Title

Morality and servants of Empire: a look at the colonial kitchen and the role of servants in India, Malaysia, and Singapore, 1858-1963

RIS ID

78892

Publication Details

Leong-Salobir, C. Y. (2007). Morality and servants of Empire: a look at the colonial kitchen and the role of servants in India, Malaysia, and Singapore, 1858-1963. In S. R. Friedland (Eds.), Food and Morality: Proceedings of the Oxford Symposium on Food and Cookery 2007 (pp. 162-164). Totnes: Prospect.

Additional Publication Information

Conference Proceedings freely available on-line

Abstract

Foodways is one way of looking at the discourses of race and domesticity in the context of colonialism. It examines themost personal and intimate of colonial relationships, that of the physical nurturing of colonizers by the colonized. Specifically, cookbooks of the Victorian and Anglo-Indian era portrayed colonial attitudes towards servants. Thse publications perpetuated the myth that native servants were unworthy and sought to teach colonists how to behave toward servants in order to uphold the ideals of Empire. Armies of domestic servants procured, cooked, and served colonizers in the colonial household and in the recreational faciliities of the hill stations, clubs, and hotels. And yet for all their efforts, domestic servants i ncolonial India, Malaysia, and Singapore were seen as dirty and untrustworthy.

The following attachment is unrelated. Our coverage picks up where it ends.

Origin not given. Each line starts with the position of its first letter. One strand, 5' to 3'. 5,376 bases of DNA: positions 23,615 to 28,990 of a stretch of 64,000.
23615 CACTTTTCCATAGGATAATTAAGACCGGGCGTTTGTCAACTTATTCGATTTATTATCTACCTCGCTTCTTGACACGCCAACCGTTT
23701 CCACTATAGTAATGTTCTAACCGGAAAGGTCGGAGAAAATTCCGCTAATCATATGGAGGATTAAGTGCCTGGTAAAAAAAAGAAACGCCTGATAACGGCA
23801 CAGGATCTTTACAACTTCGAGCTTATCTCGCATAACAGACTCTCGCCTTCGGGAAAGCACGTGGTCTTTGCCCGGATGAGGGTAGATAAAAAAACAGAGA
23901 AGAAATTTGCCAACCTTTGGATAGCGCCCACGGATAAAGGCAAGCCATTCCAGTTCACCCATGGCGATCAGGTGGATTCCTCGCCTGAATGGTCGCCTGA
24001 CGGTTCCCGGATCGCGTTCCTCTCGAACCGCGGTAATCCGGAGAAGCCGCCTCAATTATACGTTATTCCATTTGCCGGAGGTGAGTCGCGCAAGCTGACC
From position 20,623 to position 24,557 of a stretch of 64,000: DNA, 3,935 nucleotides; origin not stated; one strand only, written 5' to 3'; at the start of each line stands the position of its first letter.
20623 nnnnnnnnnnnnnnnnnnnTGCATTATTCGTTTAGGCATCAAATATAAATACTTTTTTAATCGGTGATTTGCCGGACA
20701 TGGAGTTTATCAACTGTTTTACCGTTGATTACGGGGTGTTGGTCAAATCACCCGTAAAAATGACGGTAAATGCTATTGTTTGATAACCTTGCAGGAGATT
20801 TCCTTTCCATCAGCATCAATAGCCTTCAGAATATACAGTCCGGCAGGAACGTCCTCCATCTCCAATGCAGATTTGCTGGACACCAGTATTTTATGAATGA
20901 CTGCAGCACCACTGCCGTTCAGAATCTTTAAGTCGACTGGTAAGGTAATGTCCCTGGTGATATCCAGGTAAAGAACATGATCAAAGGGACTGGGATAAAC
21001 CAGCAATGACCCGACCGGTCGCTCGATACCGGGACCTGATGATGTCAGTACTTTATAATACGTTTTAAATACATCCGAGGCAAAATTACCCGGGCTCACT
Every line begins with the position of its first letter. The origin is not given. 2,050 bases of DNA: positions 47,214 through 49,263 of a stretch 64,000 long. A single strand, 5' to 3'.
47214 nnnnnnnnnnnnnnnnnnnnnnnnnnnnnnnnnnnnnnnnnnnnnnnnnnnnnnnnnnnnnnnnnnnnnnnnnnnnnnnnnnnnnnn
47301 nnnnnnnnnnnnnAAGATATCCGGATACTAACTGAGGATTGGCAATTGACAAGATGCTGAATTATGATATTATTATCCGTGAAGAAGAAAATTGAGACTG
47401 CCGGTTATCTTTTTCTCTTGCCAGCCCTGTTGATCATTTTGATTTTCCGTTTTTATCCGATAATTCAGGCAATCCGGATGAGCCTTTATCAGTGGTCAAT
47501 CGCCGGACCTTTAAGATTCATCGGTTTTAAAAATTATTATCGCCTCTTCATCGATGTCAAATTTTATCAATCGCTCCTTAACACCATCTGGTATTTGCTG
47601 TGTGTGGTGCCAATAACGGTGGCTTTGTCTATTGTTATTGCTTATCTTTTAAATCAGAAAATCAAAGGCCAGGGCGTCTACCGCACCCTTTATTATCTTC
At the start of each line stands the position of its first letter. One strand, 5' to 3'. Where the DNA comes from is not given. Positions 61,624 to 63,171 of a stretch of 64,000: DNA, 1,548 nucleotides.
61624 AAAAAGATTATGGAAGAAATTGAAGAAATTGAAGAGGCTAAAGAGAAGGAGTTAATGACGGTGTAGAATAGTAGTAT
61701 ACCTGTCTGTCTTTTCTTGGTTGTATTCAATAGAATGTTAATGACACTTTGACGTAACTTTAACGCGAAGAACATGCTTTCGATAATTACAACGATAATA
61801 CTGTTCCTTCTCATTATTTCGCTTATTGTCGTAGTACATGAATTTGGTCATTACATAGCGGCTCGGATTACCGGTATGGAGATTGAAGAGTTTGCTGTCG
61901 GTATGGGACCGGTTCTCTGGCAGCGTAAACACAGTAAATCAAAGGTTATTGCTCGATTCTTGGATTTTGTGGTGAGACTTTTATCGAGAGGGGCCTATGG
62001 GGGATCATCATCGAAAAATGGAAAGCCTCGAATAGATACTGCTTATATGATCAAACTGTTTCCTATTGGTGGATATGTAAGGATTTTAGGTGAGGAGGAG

Please refer to publisher version or contact your library.

Share

COinS